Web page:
52 Pages Posted: 18 Jan 2016 Last revised: 17 Sep 2017
Date Written: January 18, 2016
Across the globe, banks are flagging accounts with indicia indicating their owners may be "US Persons", making it possible for the United States to enforce its taxation of nonresident citizens extraterritorially for the first time in history. The indicia method constitutes a mining expedition for US citizens carried out by foreign banks and governments. Establishing a tax jurisdiction in this manner is unprecedented, enlisting major foreign assistance to dramatically expand the enforcement of the U.S. tax jurisdiction over a globally dispersed population, after a century of neglect and apparent indifference. While supporting effective information exchange as to residents aligns with globally accepted tax jurisdiction norms, the reach to nonresident US citizens is not. Unexamined acquiescence to U.S. citizenship-based taxation is not warranted; consistent with international law, other governments can and should protest that the U.S. tax reach deviates from fundamental international tax norms and virtually universal practices, violates the core international law principle of nonintervention, and compels states to visit unnecessary harms upon their own populations. No other state should be willing to assist in effectuating the injustice that must follow from the U.S. effort to tax nonresidents on a worldwide basis on the sole grounds of their status as U.S. citizens. The international community would be justified to, at minimum, insist that the United States catalogue its own taxpayer population, inform this population of its status, and educate it of the attendant obligations, before turning to other countries to assist in the task.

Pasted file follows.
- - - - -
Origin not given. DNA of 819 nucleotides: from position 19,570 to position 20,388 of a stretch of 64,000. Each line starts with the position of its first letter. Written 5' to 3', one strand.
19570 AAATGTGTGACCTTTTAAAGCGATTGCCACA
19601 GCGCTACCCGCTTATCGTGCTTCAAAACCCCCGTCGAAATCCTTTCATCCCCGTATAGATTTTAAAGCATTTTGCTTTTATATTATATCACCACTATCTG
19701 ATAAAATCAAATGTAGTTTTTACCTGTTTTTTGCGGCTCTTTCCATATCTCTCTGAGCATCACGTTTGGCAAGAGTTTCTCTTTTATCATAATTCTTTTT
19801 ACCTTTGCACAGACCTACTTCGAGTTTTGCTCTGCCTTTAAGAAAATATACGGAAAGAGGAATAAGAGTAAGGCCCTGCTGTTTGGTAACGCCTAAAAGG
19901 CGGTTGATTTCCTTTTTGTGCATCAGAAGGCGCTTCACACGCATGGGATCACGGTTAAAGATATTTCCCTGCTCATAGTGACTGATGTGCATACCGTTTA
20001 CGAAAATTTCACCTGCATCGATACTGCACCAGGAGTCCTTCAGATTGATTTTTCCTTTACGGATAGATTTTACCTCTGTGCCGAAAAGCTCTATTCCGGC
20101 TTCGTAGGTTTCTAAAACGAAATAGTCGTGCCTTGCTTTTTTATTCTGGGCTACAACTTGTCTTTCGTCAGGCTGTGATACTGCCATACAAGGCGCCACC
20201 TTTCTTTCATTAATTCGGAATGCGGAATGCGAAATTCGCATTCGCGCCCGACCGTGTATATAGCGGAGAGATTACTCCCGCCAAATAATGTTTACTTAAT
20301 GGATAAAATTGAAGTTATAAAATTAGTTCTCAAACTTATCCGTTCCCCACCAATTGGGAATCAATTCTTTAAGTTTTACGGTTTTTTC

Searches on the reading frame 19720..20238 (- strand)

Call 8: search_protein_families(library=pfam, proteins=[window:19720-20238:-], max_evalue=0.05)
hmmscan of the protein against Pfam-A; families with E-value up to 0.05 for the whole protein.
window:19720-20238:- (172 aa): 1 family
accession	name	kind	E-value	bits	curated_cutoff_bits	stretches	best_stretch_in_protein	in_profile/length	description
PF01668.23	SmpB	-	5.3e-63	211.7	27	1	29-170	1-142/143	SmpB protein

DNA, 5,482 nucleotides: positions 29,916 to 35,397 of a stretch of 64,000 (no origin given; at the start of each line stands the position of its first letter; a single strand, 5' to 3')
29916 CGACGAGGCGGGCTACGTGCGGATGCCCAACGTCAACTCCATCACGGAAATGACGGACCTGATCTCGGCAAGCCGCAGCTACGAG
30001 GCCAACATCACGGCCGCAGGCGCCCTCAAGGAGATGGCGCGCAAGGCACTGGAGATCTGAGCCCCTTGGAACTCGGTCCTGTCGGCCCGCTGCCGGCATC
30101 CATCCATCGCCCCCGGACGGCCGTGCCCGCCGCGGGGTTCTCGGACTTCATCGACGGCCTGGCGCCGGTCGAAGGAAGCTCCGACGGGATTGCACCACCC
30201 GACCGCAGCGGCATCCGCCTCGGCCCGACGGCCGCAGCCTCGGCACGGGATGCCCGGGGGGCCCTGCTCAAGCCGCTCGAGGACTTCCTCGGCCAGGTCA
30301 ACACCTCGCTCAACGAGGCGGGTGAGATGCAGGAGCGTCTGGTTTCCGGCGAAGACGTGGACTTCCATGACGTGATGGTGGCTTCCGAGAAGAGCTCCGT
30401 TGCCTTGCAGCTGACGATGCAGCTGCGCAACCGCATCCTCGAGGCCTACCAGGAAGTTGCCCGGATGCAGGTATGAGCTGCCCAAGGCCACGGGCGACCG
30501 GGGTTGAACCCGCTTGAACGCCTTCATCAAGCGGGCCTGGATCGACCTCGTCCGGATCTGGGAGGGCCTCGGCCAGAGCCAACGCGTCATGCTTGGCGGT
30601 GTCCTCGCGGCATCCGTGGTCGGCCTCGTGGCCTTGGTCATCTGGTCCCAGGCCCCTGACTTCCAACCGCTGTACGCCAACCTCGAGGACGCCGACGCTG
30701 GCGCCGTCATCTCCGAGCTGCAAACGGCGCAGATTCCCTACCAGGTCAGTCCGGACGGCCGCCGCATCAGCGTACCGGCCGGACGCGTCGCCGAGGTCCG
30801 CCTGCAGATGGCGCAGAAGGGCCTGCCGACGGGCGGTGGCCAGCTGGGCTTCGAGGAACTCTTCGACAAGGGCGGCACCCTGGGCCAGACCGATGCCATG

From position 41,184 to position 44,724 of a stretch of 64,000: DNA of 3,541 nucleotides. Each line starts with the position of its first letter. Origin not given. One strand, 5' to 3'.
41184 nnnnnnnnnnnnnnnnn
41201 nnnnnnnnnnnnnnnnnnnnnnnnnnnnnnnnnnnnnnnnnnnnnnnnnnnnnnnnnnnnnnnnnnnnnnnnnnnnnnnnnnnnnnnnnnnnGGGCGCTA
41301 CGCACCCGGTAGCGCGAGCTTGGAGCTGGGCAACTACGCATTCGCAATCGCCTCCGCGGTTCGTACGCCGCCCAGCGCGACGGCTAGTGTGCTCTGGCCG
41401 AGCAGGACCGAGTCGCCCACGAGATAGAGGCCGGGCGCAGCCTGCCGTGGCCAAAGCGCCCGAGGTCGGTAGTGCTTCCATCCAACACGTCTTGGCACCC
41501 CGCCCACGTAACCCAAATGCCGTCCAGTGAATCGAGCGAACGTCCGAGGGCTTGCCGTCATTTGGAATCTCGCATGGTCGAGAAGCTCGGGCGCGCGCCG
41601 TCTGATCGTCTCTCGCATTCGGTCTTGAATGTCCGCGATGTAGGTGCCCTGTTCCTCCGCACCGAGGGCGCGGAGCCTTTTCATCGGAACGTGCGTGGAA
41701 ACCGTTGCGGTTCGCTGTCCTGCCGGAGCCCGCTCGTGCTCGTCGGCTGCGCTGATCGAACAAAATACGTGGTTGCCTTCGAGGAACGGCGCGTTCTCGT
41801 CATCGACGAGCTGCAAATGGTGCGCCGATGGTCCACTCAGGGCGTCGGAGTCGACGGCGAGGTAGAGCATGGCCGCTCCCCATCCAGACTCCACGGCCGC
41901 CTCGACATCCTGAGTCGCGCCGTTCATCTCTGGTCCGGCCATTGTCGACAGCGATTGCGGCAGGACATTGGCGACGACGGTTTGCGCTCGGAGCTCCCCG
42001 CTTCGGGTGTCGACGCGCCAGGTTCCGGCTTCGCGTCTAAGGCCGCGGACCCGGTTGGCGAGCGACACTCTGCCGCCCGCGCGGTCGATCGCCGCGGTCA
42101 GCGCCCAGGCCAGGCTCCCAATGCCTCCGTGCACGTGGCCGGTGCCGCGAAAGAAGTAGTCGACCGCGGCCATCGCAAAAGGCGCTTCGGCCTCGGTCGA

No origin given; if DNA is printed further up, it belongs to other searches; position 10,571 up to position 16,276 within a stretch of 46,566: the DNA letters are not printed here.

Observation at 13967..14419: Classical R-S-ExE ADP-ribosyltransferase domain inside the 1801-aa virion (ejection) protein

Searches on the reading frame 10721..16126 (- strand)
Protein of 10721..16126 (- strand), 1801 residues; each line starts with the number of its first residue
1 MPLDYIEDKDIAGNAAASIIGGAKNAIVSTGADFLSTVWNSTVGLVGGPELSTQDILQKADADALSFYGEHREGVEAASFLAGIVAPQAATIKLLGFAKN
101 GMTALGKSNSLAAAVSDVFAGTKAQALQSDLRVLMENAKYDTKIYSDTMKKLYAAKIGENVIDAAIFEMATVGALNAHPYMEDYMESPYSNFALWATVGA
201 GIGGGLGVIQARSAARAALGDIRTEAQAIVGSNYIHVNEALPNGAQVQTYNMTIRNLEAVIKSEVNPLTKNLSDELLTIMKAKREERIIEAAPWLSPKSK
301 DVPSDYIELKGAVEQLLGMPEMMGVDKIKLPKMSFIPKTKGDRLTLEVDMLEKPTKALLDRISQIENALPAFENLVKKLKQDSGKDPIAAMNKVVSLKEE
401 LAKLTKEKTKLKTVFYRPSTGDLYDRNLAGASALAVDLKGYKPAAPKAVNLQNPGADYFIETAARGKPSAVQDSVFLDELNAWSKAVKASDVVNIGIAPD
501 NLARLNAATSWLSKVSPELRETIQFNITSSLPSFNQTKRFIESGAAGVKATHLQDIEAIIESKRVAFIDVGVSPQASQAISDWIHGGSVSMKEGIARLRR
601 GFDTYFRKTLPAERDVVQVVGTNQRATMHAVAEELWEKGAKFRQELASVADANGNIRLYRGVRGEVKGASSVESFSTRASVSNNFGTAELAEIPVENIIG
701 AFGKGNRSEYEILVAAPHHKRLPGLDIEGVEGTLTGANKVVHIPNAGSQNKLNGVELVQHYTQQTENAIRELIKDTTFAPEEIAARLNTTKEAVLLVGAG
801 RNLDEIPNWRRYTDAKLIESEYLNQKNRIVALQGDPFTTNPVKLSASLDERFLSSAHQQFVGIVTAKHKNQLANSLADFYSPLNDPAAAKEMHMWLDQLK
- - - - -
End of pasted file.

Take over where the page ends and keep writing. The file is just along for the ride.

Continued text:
Keywords: FATCA, citizenship, taxpayer rights, taxation, tax policy, administration, global governance, international relations
JEL Classification: H11, H21, H87, F02, F50, F53, F59, Z13, E63, H2, K33, K34, N40, P45
Suggested Citation: Suggested Citation
Christians, Allison, A Global Perspective on Citizenship Taxation (January 18, 2016). Michigan Journal of International Law, Vol. 38, No. 2, 2017. Available at SSRN: https://ssrn.com/abstract=2717367 or http://dx.doi.org/10.2139/ssrn.2717367
By Omri Marian